Today the University of Michigan announced my great friends Les and Abigail Wexner’s generous support for the A. Alfred Taubman Medical Research Institute’s Emerging Scholars program. Through this initiative, young clinician-scientists on the UofM Medical School faculty receive grants to advance their groundbreaking research. Abigail is a charter member of the Institute’s Leadership Advisory Board, and I am deeply grateful for the Wexner’s friendship and this extraordinary gift. Please read more here.
On March 26 I was in sunny Puerto Rico to participate in the Grand Opening of The Mall of San Juan, the newest Taubman Centers property. Anchored by the Caribbean’s first Saks Fifth Avenue and Nordstrom stores, the mall features a great selection of merchants and restaurants, 60 percent of which are unique-to-the market. The Taubman organization has developed many terrific centers in wonderful locations, and I think The Mall of San Juan may be physically our most beautiful. I’m certain the center will be a popular destination for both residents and visitors to this historic capital city. Here’s a short video from the Grand Opening and a few photos:
Today we lost one of the most important architects of our time. My good friend Michael Graves passed away yesterday in Princeton, the town in which his architectural firm is headquartered and he taught for four decades. I had the pleasure and honor to work with him on a number of projects, including my Bloomfield Hills and New York offices and a major renovation of the Detroit Institute of Arts. Even though paralysis in his legs made it difficult for him to travel, Michael came to Detroit a few years ago to assist me with a course I was teaching at Lawrence Technological University. He presented a brilliant public lecture and took a full day to meet with students and faculty. He was an immensely talented artist and architect, and a wonderful man. He will be missed. Here are links to Los Angeles Times and New York Times coverage.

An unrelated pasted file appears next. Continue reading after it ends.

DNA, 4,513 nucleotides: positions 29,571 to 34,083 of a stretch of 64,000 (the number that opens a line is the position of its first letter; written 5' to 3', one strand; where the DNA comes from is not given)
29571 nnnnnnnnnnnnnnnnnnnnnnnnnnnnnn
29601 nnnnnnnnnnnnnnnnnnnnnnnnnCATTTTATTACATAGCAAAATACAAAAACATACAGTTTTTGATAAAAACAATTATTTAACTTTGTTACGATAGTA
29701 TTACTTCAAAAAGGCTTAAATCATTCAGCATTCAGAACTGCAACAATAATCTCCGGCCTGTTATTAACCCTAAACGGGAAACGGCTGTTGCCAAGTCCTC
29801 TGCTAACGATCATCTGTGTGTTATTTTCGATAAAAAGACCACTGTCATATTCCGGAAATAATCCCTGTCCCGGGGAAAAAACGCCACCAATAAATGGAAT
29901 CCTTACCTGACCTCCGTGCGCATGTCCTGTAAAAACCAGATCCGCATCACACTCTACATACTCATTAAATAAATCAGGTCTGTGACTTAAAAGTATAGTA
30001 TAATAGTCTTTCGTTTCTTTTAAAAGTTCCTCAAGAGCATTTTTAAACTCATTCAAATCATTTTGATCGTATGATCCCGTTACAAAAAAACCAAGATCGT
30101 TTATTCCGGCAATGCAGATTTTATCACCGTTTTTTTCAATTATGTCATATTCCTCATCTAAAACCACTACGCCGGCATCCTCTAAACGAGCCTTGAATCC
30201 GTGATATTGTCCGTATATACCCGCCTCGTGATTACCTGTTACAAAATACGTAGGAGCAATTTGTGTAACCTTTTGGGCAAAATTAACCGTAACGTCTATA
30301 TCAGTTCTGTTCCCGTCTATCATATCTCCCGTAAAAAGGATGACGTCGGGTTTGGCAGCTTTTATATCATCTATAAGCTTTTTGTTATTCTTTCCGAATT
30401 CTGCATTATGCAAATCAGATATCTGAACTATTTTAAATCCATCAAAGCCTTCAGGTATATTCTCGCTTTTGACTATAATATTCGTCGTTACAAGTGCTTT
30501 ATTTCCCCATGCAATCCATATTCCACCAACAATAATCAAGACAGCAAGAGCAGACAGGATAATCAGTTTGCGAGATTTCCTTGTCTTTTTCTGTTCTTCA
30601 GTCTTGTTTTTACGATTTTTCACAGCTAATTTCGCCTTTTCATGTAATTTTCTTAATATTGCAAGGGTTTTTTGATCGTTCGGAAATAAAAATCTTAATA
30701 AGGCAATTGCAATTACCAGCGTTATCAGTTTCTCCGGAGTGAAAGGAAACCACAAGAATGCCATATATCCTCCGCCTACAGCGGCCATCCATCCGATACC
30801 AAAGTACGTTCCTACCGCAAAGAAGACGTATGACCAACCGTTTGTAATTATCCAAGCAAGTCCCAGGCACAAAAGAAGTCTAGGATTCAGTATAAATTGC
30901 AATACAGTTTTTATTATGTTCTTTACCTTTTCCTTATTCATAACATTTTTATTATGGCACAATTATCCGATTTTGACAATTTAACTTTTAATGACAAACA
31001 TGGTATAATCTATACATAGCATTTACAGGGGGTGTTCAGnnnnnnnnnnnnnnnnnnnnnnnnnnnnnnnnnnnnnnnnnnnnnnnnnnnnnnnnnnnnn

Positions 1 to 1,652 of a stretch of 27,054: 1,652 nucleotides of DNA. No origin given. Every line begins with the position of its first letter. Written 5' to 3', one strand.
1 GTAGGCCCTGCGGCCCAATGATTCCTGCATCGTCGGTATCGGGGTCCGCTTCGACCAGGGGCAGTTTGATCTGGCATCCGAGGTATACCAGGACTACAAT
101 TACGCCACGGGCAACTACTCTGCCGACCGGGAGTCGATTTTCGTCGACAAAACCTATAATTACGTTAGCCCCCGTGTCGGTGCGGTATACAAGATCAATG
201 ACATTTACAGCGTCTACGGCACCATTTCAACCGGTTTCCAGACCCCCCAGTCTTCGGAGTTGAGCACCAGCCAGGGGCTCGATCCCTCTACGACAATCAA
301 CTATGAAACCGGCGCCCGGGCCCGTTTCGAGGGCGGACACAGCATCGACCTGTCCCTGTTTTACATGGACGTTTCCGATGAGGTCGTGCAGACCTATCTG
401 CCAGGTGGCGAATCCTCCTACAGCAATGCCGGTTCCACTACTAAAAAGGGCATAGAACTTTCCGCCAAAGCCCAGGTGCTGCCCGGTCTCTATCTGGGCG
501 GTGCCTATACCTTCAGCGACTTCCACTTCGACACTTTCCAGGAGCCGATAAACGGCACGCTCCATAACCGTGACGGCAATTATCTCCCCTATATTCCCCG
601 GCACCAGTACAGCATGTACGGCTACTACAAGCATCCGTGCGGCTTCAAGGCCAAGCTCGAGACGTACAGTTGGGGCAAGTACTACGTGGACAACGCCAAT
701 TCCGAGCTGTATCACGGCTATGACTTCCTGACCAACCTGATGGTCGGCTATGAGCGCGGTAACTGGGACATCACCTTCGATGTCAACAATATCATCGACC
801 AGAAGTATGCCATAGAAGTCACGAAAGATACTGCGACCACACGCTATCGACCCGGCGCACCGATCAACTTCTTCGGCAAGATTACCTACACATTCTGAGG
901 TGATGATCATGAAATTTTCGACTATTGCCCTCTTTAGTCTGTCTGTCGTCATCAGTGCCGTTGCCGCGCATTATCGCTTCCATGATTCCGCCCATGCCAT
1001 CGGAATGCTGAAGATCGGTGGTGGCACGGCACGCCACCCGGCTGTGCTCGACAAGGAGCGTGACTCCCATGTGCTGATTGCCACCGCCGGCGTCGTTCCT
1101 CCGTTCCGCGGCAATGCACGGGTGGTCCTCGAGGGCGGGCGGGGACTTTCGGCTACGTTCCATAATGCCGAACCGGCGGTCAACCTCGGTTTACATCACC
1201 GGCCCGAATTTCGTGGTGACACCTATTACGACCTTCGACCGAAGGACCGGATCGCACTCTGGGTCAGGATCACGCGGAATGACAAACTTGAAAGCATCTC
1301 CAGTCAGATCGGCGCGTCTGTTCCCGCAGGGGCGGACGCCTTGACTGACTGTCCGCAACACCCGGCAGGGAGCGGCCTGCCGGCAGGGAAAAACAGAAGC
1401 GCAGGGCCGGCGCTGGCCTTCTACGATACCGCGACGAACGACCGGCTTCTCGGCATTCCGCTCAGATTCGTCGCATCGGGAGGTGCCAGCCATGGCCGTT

You’ve probably seen or heard about the image of the dress below (it’s breaking the Internet, as they say) that when viewed by different people is seen in different colors. Some see blue and black, others see white and gold. Why? Well in the article linked below, scientists give three explanations. The third, offered by Rochester Institute of Technology Professor Roy Berns, really underscores why brick-and-mortar retailing is not going away any time soon:
And a third factor is that it is a photograph and not a real dress.
“If we were in that physical space we would know what the lighting is on that particular dress. We are not getting a true sense of what the lighting is,” said Berns, whose graduates tend to go and work for companies such as Apple, helping to design better cameras.
There is no question that technology is turning out to be a positive thing for the best malls and the best retailers, who are pursuing omni-channel marketing and distribution strategies, seamlessly connecting online and brick-and-mortar shopping. But as I point out in chapter 18 of Threshold Resistance, the store still holds some important, resilient advantages:
The technical limitations of computer screens make it impossible to effectively communicate such important product characteristics as fit, color and feel. There are no fitting rooms or tailors in cyberspace. And the more expensive an article of clothing, the more critical it is to fit well. There are an infinite number of colors and shades and each works differently for each individual, depending on hair color, complexion and eye color – - even high-quality print catalogues, the four-color process cannot match the exact color of a garment.
So if you want to look your best, and most people do, head to the mall!
On October 16 I was on hand in Sarasota, Florida, for the grand opening of The Mall at University Town Center, Taubman Centers’ newest shopping center. It’s a beautiful center anchored by Saks Fifth Avenue (the first new Saks store to open in a decade), Macy’s and Dillard’s department stores. With more than half its stores unique in the market, The Mall at UTC (as they call it) fills a void of better merchandise between Naples and Tampa. I am very proud of my sons and the talented Taubman Centers people who worked with Florida-based Benderson Development Company to create this powerful new shopping destination. I had the opportunity at the ribbon cutting ceremony to express my feelings. Here’s the video of my remarks:
The New York Times last week reported that Versace would be opening a new store in a mall.
Why is that news?